German conglomerate trying to lower costs amid economic slowdown
SAN FRANCISCO (MarketWatch) -- Siemens AG plans to cut 17,200 jobs as the German engineering conglomerate tries to lower expenses in the face of an economic slowdown, according to a report published Saturday.
According to a report in the online edition of the Wall Street Journal, Siemens, which makes trains, computers, cell phones, and light bulbs among other products, has earmarked 6,400 job reductions in Germany, with the rest coming in other parts of the world. Siemens has roughly 400,000 employees and is active in 190 countries.
Most of the jobs eliminated will be managerial, rather than blue-collar, a departure for the company, which has laid off lower-ranking workers in the past, the newspaper said. The planned cuts are in addition to 6,800 job losses at one of its telecommunications-equipment units, which were announced in February.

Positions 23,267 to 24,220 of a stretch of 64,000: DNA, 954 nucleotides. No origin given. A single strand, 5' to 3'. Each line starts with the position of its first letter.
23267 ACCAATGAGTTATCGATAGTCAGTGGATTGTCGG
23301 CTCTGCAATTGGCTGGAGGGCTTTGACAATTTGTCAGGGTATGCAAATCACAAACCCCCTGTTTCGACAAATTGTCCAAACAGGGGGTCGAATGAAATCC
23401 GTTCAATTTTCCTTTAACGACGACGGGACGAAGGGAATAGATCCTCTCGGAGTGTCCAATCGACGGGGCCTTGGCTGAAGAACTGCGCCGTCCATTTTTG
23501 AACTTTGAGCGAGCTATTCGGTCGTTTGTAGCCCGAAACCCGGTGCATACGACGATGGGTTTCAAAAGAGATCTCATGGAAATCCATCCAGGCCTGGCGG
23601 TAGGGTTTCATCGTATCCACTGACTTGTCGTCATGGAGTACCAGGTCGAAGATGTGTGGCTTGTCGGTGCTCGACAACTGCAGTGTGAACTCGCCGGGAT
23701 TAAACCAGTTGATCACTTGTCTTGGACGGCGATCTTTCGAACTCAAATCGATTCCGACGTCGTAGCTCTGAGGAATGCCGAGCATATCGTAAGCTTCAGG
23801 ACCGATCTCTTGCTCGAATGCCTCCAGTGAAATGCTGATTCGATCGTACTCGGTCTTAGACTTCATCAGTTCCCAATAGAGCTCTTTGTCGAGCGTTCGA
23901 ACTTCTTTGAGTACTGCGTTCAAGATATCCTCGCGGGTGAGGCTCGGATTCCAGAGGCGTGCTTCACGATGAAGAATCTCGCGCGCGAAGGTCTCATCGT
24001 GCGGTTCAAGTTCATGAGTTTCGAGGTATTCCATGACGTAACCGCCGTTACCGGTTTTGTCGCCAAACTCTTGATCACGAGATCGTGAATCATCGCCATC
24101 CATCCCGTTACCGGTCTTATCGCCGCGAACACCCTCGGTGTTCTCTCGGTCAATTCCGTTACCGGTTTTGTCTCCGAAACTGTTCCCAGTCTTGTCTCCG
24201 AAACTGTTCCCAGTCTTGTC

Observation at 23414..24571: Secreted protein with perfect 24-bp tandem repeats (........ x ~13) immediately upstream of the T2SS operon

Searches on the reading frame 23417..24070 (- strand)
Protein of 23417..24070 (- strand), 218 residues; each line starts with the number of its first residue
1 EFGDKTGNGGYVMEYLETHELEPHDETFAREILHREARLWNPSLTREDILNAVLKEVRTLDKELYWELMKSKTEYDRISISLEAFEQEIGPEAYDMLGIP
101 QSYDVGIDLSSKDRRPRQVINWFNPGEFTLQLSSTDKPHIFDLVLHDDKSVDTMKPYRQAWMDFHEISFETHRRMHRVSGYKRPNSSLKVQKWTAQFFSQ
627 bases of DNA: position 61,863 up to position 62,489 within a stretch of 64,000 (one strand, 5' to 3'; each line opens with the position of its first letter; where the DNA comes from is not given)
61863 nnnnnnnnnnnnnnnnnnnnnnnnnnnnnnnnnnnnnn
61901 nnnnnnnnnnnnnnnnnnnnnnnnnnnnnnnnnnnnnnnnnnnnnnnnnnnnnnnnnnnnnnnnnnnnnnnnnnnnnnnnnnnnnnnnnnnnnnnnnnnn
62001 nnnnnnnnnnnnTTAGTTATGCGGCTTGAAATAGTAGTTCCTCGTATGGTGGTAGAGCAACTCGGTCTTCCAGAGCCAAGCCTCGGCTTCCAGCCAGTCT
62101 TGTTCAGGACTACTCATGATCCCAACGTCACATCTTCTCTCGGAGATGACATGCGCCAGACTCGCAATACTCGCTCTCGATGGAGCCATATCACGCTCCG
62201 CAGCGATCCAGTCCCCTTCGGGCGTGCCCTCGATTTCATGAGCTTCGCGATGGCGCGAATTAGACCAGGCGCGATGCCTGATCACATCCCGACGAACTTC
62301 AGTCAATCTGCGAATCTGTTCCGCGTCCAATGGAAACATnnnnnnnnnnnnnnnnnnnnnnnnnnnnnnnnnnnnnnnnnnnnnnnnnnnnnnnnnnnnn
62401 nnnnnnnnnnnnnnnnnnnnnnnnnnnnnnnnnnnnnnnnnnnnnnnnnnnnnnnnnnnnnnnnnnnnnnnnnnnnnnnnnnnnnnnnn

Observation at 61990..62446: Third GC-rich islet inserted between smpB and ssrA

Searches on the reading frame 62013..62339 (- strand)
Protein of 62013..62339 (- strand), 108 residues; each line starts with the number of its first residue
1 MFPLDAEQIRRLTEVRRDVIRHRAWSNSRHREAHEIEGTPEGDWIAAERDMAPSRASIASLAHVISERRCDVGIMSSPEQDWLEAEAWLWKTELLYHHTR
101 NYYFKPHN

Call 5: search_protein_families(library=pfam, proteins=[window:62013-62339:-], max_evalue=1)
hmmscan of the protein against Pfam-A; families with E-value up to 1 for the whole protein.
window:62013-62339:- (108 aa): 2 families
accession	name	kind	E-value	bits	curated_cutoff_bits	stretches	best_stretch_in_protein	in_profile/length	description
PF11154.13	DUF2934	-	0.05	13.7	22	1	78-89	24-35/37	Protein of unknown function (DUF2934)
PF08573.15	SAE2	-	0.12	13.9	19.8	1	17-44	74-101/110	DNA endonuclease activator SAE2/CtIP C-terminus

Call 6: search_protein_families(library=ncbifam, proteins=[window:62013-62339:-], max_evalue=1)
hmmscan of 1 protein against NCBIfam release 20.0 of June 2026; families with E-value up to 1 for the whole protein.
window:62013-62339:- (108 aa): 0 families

Sponsored by:SI) (XE:723610: news, chart, profile) representatives in Germany and the U.S. didn't immediately respond to an email seeking comment on Saturday.
Chief Executive Peter Löscher, who's been running Siemens for a year, has promised to reduce selling and administrative costs by $1.89 billion, or 10%, by 2010 to try to increase profitability to levels of rivals like General Electric (GE
Sponsored by:GE) , the Journal noted.
Löscher hopes to avoid forced layoffs, and affected employees will be offered financial incentives, the newspaper added, citing an unidentified person familiar with the matter.
The plans are to be detailed at a July 7 meeting with worker representatives, and negotiations should begin shortly afterward, the Journal reported.Alistair Barr is a reporter for MarketWatch in San Francisco.